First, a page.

I THANK Peter A Russell (Letters, June 13) for his reply to my letter of June 12, but my letter was about facts, not surmise: only Westminster had the legal authority to impose a lockdown and a quarantine of ports, tunnels and airports. No other administration in the UK had these legal powers.

As I stated in a previous letter, the devolved administrations were “daft” to go along with the “four nations approach”, where London was setting policy based on the SAGE advice where they were not allowed to ask direct questions.

I was first in these Letters Pages to suggest an inquiry would be required to learn lessons. I hope we get the entire truth of this pandemic, herd immunity and the reasons for the languid approach of the British state, but I doubt it. We get a glimpse of Westminster control-freakery with the side-lining of England’s Chief Nursing Officer Ruth May and Deputy Chief Medical Officer Jonathon Van Tam, and the prevention of others from answering pertinent questions. This, for political, not scientific or health reasons. Everyone has questions to answer, but Westminster is, by far, the most culpable.

G R Weir, Ochiltree.

THE “evidence” Peter Russell assembles for his claim that the Covid-19 “buck stops with the Scottish Government” has more holes than a piece of Emmental cheese.

Showing “how and when the Scottish Government was overruled on the issues of lockdown and quarantine” may be interesting, but the fact is that their powers are not adequate to accomplish most of what Mr Russell condemns them for not doing.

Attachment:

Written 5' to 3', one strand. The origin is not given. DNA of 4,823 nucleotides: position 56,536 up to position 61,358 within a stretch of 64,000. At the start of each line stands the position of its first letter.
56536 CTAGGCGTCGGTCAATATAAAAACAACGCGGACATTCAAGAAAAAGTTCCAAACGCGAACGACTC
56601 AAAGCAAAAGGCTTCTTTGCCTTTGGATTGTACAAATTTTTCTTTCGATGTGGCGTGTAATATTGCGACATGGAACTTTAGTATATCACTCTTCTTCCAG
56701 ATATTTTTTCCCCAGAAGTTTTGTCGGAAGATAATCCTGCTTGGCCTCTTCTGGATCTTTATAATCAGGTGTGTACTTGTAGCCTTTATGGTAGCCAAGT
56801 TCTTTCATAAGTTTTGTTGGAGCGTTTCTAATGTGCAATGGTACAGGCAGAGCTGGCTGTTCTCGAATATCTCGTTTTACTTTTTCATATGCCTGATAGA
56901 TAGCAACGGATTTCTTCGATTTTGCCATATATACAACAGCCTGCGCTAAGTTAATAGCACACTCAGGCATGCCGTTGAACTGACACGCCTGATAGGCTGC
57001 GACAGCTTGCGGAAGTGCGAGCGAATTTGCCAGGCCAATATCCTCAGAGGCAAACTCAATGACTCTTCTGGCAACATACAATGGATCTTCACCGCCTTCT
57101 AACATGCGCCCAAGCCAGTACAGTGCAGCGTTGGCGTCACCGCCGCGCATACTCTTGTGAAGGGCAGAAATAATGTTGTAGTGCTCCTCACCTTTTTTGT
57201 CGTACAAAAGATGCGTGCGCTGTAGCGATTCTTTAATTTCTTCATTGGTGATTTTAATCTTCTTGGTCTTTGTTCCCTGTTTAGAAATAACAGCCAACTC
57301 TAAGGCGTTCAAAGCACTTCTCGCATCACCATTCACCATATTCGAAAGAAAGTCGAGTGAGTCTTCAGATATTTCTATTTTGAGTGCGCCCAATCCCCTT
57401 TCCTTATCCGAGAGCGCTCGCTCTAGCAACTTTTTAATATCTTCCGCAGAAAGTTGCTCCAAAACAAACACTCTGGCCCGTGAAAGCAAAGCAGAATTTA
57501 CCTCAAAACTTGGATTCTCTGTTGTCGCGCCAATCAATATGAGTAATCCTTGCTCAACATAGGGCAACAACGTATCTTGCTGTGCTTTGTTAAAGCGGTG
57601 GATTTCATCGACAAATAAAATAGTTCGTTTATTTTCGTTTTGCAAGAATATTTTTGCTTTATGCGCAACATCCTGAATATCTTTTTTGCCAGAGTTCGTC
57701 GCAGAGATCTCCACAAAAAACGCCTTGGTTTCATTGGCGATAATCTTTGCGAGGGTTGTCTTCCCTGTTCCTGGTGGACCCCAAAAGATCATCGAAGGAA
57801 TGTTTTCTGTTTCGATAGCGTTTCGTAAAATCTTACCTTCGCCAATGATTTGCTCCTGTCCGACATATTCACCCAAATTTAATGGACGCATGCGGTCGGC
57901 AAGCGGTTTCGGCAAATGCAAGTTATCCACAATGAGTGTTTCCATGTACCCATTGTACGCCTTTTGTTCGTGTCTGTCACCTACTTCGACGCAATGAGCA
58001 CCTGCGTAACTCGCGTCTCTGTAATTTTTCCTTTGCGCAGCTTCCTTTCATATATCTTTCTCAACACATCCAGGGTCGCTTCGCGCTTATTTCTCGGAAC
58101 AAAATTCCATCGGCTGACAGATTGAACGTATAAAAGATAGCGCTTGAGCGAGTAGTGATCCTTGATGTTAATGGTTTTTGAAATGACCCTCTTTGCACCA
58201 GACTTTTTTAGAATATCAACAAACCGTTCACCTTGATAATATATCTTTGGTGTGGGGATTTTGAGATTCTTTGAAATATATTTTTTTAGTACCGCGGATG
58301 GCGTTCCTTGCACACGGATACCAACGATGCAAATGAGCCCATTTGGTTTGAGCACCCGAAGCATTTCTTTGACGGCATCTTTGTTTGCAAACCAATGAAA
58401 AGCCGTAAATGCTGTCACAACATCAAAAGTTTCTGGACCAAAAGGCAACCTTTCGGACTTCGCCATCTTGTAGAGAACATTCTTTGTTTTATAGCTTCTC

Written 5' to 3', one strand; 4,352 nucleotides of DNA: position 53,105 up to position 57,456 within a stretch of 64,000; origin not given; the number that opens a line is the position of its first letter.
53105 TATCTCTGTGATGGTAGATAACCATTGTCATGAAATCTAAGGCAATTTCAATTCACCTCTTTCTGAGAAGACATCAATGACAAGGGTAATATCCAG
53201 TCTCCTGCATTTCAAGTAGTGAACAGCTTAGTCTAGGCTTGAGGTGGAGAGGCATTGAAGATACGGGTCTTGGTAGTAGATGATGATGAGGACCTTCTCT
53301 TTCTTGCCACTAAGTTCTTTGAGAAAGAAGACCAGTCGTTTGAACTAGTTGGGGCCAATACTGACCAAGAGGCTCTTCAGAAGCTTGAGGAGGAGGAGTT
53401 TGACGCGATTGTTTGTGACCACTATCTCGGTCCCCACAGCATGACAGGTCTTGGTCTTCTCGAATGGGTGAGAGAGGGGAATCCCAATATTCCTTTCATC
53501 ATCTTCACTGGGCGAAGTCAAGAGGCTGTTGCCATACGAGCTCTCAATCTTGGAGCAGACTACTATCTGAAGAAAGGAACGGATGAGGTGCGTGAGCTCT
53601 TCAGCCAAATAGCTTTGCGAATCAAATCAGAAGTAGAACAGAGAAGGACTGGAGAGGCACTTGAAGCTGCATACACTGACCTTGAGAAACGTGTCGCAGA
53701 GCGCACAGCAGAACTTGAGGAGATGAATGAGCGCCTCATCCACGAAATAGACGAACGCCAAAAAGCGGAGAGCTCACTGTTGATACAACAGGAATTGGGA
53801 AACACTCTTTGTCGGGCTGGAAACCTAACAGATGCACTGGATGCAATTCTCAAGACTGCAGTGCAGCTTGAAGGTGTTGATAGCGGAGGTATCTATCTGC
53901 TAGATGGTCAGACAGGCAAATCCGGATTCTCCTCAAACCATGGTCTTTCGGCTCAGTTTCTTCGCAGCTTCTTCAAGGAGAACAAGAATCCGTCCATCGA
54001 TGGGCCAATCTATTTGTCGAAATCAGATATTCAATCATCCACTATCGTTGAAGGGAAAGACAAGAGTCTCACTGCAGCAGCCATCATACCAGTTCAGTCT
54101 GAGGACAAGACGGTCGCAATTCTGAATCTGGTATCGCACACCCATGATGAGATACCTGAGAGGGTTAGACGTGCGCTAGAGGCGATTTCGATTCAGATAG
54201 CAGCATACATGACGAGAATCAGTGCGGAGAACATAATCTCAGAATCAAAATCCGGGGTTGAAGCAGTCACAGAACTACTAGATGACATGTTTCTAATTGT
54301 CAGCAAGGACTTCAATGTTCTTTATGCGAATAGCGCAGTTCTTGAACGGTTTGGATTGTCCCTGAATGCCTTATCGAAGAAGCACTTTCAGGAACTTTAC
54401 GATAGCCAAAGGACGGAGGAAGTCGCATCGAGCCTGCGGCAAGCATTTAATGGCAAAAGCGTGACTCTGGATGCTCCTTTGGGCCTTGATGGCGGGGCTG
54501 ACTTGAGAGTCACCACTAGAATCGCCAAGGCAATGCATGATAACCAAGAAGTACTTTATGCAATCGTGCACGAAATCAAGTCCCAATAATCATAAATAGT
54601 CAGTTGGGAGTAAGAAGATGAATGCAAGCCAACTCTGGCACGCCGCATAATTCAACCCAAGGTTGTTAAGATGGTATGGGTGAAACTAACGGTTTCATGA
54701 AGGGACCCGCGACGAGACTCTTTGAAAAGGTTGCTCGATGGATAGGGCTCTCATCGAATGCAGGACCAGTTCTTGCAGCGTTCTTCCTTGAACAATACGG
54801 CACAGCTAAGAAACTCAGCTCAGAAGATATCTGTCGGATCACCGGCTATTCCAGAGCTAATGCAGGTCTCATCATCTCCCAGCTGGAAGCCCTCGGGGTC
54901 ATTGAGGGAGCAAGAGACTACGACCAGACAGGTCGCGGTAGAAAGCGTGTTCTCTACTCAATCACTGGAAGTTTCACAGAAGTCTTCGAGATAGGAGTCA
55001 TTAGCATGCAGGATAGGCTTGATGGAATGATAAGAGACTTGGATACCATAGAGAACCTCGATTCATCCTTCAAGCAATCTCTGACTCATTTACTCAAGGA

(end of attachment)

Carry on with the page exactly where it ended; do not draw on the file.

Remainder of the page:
Mr Russell forgets how Lord McConnell, while still First Minister, was slapped down by the Home Office for suggesting that post-graduate students be allowed to remain for a couple of years after their course had completed. Immigration is reserved to Westminster, so the First Minister had no powers to close Scotland’s borders and any suggestion or implication to the contrary is misleading.

As far as the lockdown is concerned, if put in place before Westminster’s decision, does Mr Russell not consider it probable to the point of near certainty that, their powers over public health notwithstanding, national chains of shops would have gone to court to test the power of the First Minister to close their Scottish branches as excessive, particularly when Westminster had not done the same?

Moreover, lockdown would mean many employees having no income, but being non-sovereign, and unlike Rishi Sunak, unable to drop a line to Andrew Barclay at the Bank of England asking him to print more money to support the furlough scheme that has put in place a floor for the economy, where was the First Minister to secure the resources to do this? This is why the Nicola Sturgeon and the (Labour) First Minister of Wales have written to the Chancellor asking that the furlough scheme be extended to suit the pace at which the different nations leave lockdown.

Despite Mr Russell’s imaginative demands to see evidence of the Scottish Government taking its own alternative position, none of this challenges Bismarck’s view that “politics is the art of the possible” and that what was possible was very much in the gift of the Westminster Government. Yes, public health is devolved, but the above are not. As the UK Government has learned in its approach to the EU, cherry-picking is not possible.

Alasdair Galloway, Dumbarton.

STRUAN Stevenson’s claim that the coronavirus has claimed two-thirds of the lives that are lost on British roads every year ("Mixed messages and confusion at heart of coronavirus strategy", The Herald, June 13) cannot go unchallenged. As soon as I read those words I thought, that cannot be right, so I decided to do some research.

The most up to date figures I was able to find were from 2018. The website for Brake, the road safety charity claims that 1,784 people were killed on British roads in 2018. The UK Government’s own website states that the figure was 1,770 and gives a provisional estimate for the year ending June 2019 of 1,870.